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What Does Your Daily Commute Cost You?


Cost of Commuting Infographic (Streamline Refinance) - RF CafeHow far do you commute each day for the privilege of doing your part to push back the frontiers of technical ignorance and to boldly go where no engineer - or technician - has gone before (split infinitive by Roddenberry, not me)? Do you know what the cost equates to you each year? This handy-dandy poster by the folks at Streamline Refinance lays out some gruesome numbers. Those with a weak stomach probably should pass on viewing this one. Here's a hint at what you will see: See that big $795 in the thumbnail image? That's the average cost per year for commuting -- per mile! Yessiree, if you live just 10 miles from work, you're losing nearly $8k per year, depending on you automobile type, on gas, tires, maintenance, devaluation, and loss of your personal time (which is valuable, after all). Back in the early 1990s I drove 45 miles each way to Comsat, which took about 65 minutes due to miserable traffic. That's 130 minutes round-trip, or 2 hours and 10 minutes (about the run time of an average movie) each day. Figuring two weeks vacation and 10 holidays, that leave 48 weeks x 5 days/week = 240 days per year of commuting. 240 days x 130 minutes = 31,200 minutes = 520 hours per year. That's a fourth of a man-year (2080 hours) on the road. It was a great job, but combined with working 60-70 hours per week (no paid overtime of course), it really took a toll on me. During that period I was writing my world-famous RF Workbench cascade analysis software at home, usually into the wee hours of the morning.

During the Comsat era, I drove a crappy old Ford Escort (our only car) that suffered carburetor icing regularly when cresting South Mountain in the winter, driving from Hagerstown to Germantown. It was lucky to get 25 mpg, even with a little 4-cylinder engine. So, devaluation was pretty minimal since the car didn't have much value to begin with. Gas cost about $1.00 per gallon. The fuel cost works out to $864 per year (best case for 21,600 miles). My salary was something like $35k per year as an engineer, with an after-tax net of maybe $30k per year, so that really hurt the bottom line. In 1992, the IRS was allowing 29 cents per mile deduction for business vehicles (for which I did not qualify), which would be $6,264 for those 21,600 miles per year (90 miles round-trip per day x 240 days), or around $940 at the 15% income tax rate - close to the actual gas cost. After three years, I changed jobs since I could not afford to live in the much higher cost region north of Washington D.C. BTW, there were quite a few guys who commuted even farther than I did.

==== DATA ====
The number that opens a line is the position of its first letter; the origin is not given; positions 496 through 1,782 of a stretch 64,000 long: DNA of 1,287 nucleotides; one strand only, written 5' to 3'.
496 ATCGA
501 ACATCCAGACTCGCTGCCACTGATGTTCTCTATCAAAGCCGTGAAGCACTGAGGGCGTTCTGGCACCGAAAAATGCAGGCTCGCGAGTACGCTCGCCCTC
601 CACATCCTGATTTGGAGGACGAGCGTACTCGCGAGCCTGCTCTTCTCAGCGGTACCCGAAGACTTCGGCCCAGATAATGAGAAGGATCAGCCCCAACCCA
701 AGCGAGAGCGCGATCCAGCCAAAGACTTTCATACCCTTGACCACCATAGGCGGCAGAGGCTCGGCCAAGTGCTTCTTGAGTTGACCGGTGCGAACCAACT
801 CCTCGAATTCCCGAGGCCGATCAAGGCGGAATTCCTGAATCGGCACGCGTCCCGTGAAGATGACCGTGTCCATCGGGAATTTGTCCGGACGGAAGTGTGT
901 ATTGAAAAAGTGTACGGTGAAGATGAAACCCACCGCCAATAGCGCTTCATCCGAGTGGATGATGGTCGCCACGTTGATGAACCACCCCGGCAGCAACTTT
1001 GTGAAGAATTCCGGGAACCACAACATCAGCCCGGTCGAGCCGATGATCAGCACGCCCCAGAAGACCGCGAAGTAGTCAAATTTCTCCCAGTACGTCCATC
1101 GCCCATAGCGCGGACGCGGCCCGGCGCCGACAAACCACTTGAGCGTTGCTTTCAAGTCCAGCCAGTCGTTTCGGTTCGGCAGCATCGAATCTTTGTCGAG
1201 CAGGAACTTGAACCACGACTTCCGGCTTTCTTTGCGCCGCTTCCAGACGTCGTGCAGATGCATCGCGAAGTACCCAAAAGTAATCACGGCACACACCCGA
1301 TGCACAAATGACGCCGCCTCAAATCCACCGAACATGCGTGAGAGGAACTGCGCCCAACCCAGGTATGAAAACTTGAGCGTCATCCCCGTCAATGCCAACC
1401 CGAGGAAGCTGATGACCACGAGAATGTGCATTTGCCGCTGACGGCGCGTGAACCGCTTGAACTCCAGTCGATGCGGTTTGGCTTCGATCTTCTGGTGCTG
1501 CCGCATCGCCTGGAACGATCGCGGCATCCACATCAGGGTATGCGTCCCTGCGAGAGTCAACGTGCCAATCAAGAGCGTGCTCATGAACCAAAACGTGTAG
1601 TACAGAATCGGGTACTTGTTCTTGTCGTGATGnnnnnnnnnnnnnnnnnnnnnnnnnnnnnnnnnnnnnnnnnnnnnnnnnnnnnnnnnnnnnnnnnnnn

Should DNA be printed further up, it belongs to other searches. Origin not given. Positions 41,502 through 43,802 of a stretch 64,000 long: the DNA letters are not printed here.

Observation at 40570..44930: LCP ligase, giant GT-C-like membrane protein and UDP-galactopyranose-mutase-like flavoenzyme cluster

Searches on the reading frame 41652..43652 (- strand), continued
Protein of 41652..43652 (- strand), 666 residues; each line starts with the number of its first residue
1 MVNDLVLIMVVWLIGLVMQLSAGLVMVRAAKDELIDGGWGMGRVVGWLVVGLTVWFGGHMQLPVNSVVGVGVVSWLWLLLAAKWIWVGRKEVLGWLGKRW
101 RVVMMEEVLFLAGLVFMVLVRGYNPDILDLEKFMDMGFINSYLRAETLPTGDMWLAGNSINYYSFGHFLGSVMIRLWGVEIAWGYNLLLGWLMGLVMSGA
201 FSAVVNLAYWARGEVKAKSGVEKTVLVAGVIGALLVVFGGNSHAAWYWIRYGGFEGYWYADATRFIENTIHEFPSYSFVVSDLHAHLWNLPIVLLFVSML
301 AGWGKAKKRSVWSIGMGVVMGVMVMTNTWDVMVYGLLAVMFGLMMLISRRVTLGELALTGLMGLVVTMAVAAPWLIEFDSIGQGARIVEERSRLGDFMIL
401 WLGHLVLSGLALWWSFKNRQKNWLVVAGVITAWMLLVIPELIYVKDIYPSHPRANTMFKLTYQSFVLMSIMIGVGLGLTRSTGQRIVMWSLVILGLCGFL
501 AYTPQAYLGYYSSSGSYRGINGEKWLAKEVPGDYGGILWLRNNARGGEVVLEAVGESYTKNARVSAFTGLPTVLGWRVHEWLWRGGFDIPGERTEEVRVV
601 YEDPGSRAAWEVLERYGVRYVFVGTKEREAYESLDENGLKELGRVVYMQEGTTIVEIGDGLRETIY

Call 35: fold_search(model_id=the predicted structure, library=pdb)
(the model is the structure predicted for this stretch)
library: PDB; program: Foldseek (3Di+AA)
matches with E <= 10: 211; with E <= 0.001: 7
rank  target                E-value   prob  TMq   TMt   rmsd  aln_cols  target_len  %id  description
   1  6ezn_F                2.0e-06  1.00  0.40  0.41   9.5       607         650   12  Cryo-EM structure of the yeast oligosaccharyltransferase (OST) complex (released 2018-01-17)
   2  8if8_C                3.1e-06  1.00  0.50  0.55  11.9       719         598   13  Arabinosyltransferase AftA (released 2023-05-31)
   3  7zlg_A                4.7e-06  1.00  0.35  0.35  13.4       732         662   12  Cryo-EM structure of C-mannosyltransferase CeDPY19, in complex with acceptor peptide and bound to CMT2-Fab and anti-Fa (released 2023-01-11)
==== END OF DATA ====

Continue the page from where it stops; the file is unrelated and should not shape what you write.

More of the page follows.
Keep in mind when calculating your own commuting cost that the motivation for the creation of the poster is to convince you to sell your current house and buy a new one. That puts money in the pockets of re-financiers like the Streamline Refinance folks, so numbers are put in the most most shocking terms - yet credible in the worst case - as possible. In my opinion, the greatest cost is in lost personal time on the road that could be spent at home with your family, engaging in a hobby, starting your own business or even getting a little extra sleep. Even a 15-minute commute consumes 120 hours per year, or the equivalent of three full work weeks per year! That's a pretty staggering reality. For some people their job is their life, so commute time doesn't matter. I'm not one of those people.



These items are an archive of past Topical Smorgasbord items that have appeared on the RF Cafe homepage. In keeping with the "cafe" genre, these tidbits of information are truly a smorgasbord of topics. They all pertain to topics that are related to the general engineering and science theme of RF Cafe.

| 1 | 2 | 3 | 4 | 5 | 6 | 7 | 8 | 9 | 10 | 11 | 12 | 13 | 14 | 15 |
| 16 | 17 | 18 | 19 | 20 | 21 | 22 | 23 | 24 | 25 | 26 | 27 | 28 |
| 29 | 30 | 31 | 32 | 33 | 34 | 35 |

Please send me an e-mail if you have a good subject.



Posted on  3/15/2013
 
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